Tips for Caring for a Geriatric Pet

by VetDepot on August 10, 2012

geriatric-petAs your cat or dog ages, new health concerns and challenges arise. Exactly when your pet becomes “geriatric” varies, as do the particular changes that come with this advanced status. In general, cats and small dogs up to 20 lbs. are considered elderly at 10 to 12 years of age, medium dogs from 21 to 50 lbs. at 8 to 10 years old, large dogs from 51 to 90 lbs. at 7 to 8 years old, and giant dogs weighing more than 90 lbs. at 5 to 6 years old.

Below are 11 tips for caring for your aging cat or dog. With proper care, you’ll keep your geriatric pet as healthy and comfortable as possible.

1. Increase visits to the veterinarian’s office. As your pet ages, up the annual well-check to semi-annual. Physical examinations, blood tests, urinalysis, and fecal examines should be performed once every six months so health problems are detected early.

2. Change your pet’s diet. Aging animals have different nutritional needs and their slowing metabolism requires fewer calories for maintenance of a healthy weight. Feed your pet the highest quality food you can afford, opting for a senior formulation. Ask your veterinarian about nutritional supplements, too.

3. Continue exercising your cat or dog. Activity is important at every stage of life for physical and mental health. Stick to shorter, less strenuous sessions, though. Watch for signs (such as obvious pain or discomfort) that your pet is overexerting.

4. Help your pet regulate her temperature. Geriatric animals are more sensitive to heat and cold and less capable of coping with it on their own. Make a small heat lamp or heating pads available during cold weather. Offer plenty of cold fluids, ice, and a fan during hot weather.

5. Facilitate bathroom needs. Your older cat or dog probably has to urinate and defecate more often, and she likely has a harder time getting where she needs to go quickly. Add extra litter boxes or pee pads around the house.

6. Keep the floors clear of obstacles. As your pet ages, walking becomes more difficult and her senses dull. Avoid clutter to prevent trips and the stress that can result from tricky navigation and less direct paths.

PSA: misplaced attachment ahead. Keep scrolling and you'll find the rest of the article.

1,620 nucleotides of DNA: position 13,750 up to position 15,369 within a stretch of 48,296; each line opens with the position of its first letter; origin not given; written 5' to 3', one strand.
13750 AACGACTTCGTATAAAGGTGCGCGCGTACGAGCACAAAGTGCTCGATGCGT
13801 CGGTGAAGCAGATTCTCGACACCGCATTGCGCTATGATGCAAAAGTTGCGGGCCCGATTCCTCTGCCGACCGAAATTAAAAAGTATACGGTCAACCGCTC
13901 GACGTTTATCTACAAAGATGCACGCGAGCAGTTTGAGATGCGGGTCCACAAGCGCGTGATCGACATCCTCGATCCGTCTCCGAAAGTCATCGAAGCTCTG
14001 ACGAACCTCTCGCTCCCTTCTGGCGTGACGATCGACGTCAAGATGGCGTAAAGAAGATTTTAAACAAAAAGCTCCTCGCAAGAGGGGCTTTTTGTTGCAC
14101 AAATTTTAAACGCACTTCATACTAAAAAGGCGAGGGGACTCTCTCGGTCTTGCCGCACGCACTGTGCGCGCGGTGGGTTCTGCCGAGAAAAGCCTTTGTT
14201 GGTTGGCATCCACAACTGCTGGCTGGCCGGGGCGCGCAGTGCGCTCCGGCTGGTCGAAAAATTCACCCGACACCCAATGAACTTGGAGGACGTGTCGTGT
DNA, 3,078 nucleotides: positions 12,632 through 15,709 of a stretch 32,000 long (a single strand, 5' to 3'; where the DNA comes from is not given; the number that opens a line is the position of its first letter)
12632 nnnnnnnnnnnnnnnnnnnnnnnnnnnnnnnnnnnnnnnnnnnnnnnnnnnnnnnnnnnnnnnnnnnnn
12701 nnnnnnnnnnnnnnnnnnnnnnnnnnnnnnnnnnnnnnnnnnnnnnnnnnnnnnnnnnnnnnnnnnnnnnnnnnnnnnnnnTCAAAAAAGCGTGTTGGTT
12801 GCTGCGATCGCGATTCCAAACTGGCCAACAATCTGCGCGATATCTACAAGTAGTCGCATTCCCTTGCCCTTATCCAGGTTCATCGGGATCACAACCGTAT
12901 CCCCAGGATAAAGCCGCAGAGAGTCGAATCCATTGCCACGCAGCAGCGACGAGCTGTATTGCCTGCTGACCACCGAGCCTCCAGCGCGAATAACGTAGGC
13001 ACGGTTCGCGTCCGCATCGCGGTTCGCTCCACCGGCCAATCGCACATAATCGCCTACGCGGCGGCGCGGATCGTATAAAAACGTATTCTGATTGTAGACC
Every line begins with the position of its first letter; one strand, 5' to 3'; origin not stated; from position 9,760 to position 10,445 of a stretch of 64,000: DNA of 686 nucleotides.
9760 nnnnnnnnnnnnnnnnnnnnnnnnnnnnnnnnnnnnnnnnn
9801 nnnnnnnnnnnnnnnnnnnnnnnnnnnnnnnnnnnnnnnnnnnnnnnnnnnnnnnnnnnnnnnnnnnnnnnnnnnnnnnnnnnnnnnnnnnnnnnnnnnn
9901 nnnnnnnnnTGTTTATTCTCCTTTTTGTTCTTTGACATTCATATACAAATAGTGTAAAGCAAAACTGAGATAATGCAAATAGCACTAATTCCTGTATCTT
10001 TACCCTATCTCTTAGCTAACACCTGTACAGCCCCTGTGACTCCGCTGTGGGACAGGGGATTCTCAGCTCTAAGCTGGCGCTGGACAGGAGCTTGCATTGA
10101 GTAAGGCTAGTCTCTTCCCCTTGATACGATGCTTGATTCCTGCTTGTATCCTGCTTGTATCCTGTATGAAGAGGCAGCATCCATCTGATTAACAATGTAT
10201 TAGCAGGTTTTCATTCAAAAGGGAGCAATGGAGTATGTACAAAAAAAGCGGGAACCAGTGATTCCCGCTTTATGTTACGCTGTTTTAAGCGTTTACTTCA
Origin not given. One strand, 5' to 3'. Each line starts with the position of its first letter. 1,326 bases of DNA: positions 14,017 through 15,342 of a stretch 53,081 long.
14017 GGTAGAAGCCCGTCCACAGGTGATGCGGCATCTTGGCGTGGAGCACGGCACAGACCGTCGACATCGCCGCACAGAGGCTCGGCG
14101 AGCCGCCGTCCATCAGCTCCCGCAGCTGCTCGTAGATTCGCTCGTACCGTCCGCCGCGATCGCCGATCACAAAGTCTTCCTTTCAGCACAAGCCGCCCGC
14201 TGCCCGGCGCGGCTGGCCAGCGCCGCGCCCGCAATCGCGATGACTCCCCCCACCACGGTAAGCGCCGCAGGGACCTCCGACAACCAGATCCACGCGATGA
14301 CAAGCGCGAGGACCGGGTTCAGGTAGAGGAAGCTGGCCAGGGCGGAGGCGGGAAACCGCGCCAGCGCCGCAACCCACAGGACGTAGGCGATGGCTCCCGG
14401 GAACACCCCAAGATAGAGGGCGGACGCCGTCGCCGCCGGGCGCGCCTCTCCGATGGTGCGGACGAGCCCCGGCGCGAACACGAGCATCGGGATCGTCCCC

7. Manage arthritis. This painful and sometimes debilitating condition usually affects cats and dogs in old age. Talk to your veterinarian about supplements and medications to help. Provide soft bedding and plush, comfortable areas around the house. Ramps allow your pet to skip difficult stairs.

8. Maintain your cat or dog’s dental hygiene. Periodontal disease is a common old-age problem and dental infections readily spread internally. Brush your pet’s teeth and gums daily and use an oral rinse. Provide low-calorie, nutritionally fortified soft dental chews for your dog.

9. Be sensitive to dulling senses. Your elderly pet is probably experiencing diminished hearing or sight. Use a flashlight to get your hearing-impaired pet’s attention and increase use of visual cues. If failing sight is an issue, rely on audible cues and make everything your pet needs easy to find.

10. Provide mental stimulation. Geriatric pets are susceptible to cognitive dysfunction and decline. Get your pet an occasional new toy. Give treats in toys that challenge your cat or dog.

11. Offer lots of love. Just because your pet is growing older, it doesn’t mean your relationship has to be less affectionate or interactive. While your cat or dog may have less energy, she still wants love and attention.

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